Prior to New Jersey passing the Sales Representatives’ Rights Act,  independent sales representatives often faced an uphill battle when it came to legal disputes concerning unpaid commissions. As an independent contractor who is paid on a 1099 basis, New Jersey Wage Payment law does not protect independent sales representatives from being paid their sales commissions because they are not considered employees under the law.  In recognizing the need to protect independent sales representatives from receiving their hard-earned commissions, New Jersey enacted the New Jersey Sales Representatives’ Rights Act that allows for sales representatives to sue for their unpaid earned commissions and imposes significant penalties against principals for failing to pay the commissions in a timely manner.

In the recent case TLE Marketing Co. v. WBM, LLC, No. CV-17-11752 Slip Op. (D.N.J. Sep. 14, 2018) the plaintiff raised a novel argument that, if successful, could expand the reach of the Act.  TLE Marketing Corporation is an independent sales agency based in Minneapolis, Minnesota, and has been providing marketing and sales representation for companies since 1976.  WBM, LLC is a developer, importer, and distributor of a variety of distinctive products, with a primary focus on Himalayan salt products.  WBM is based out of Flemington, New Jersey and has been in business for over 20 years.  Starting in 2007, TLE and WBM began working together, signing a sales representative contract that provided that TLE would market and sell WBM products.  The two companies enjoyed a lengthy business relationship of almost 10 years until, in June 2017, WBM terminated the sales representative contract.  In response, TLE filed a complaint in Minnesota alleging wrongful termination, breach of contract, and failure to pay commissions in violation of Minnesota state statute.

It is surprising for many independent sales representatives to learn that there are specific laws in place to protect the recovery of their unpaid sales commissions from their principal.  In fact, many independent sales representatives equate an unpaid sales commission to that of an unsecured debt, often simply writing off the unpaid sales commission as an uncollectable debt, not worth their time, money or other resources in trying to recover from the principal.  In their view, they believe they will spend more money on an attorney trying to recover the unpaid sale commission than the amount the debt is worth in the first place.  As a result, the independent sales representative will simply abandon their hard earned unpaid sales commission.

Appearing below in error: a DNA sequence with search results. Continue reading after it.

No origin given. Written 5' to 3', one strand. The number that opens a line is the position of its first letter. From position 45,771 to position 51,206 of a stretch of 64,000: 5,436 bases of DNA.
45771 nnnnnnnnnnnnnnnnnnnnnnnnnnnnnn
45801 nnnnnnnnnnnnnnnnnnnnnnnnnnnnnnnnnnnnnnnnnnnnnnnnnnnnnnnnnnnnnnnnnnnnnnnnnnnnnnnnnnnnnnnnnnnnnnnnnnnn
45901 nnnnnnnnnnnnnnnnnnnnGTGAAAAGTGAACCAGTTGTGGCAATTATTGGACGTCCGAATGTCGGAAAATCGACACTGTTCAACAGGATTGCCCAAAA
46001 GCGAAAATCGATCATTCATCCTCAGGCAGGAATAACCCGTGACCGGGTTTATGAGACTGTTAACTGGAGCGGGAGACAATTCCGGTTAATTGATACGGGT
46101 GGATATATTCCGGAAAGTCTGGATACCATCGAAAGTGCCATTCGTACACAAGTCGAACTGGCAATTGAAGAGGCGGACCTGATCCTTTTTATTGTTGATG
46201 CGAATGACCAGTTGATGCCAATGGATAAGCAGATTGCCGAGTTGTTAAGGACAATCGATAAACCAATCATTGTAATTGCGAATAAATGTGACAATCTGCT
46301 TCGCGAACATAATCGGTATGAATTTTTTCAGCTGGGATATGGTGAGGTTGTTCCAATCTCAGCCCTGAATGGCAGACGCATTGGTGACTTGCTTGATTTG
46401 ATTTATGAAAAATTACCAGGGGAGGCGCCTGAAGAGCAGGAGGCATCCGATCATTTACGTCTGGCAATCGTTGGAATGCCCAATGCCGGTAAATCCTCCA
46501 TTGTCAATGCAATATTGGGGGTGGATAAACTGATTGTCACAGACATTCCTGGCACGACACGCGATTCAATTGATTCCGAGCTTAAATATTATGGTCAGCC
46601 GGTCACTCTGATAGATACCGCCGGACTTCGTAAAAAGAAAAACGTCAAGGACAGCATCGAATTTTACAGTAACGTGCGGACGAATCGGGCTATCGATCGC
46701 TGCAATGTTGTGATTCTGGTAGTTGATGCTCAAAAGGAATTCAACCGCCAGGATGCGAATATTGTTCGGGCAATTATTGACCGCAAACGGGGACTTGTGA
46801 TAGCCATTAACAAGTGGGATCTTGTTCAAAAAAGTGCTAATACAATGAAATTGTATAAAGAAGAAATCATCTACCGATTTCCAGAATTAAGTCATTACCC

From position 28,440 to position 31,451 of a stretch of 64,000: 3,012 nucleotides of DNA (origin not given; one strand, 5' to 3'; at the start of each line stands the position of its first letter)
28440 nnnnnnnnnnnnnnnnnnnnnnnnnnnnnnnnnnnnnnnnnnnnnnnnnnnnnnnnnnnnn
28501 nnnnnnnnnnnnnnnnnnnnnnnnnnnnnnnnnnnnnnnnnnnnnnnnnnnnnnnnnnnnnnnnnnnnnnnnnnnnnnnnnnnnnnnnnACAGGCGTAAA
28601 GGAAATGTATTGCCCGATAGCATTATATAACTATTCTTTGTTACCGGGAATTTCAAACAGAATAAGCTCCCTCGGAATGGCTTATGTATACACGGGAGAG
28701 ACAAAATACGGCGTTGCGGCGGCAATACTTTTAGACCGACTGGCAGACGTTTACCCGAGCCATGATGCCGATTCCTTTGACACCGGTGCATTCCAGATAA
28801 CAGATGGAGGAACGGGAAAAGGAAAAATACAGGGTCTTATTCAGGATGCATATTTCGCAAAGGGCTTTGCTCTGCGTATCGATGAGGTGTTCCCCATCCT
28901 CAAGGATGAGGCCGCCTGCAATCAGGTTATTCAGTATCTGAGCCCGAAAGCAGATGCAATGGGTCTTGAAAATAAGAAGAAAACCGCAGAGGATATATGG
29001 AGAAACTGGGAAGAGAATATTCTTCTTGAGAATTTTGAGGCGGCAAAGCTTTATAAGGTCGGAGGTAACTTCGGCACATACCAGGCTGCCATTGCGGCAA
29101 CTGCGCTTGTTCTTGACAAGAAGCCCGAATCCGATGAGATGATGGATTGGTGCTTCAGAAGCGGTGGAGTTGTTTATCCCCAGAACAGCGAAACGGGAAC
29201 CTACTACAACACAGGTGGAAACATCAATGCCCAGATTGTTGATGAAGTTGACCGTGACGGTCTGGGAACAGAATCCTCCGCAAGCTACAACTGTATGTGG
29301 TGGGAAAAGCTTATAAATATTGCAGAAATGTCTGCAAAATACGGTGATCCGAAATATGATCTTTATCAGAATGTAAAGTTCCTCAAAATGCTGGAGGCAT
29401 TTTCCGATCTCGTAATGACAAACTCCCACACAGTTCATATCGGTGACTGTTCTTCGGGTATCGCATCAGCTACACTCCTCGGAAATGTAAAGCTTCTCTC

Unbeknownst to a lot of independent sales representatives, many states have laws impose significant penalties against principals who fail to pay sales commissions.  In fact, some states have laws that have stronger protection to independent sales representatives’ from receiving unpaid sales commissions than are in place for employees from receiving his or her unpaid wages.  In New Jersey, for example, our legislature has enacted The Independent Sales Representative Rights Act, which provides for payment of all unpaid commissions, treble damages in an amount three times of the unpaid sales commission, as well as attorney fees and costs of suit against principals who fail to timely pay their independent sales representatives their earned sales commission.  This means that if you are an independent sales representative who is owed a sales commission in the amount of $2,000, you could recover up to $8,000 for the unpaid sales commission and all attorney fees and costs incurred in attempting to recover the debt.  Many other states outside New Jersey have a similar law in place.  The remedies provided under laws like New Jersey Sales Representative Rights Act encourage law firms like ours to take unpaid sales commission cases on a contingency basis.  This means in most of our cases, our attorneys do not get paid for any of the legal work they perform unless the independent sales representative gets paid the sales commission.

It is important for all independent sales representatives to know their rights in connection with recovering unpaid sales commissions.  If you are an independent sales representative, who has not been paid an earned sales commission, I strongly encourage you to reach to our firm or an attorney familiar with your particular states unpaid sales commission law, to discuss your options in recovering your hard earned sales commission.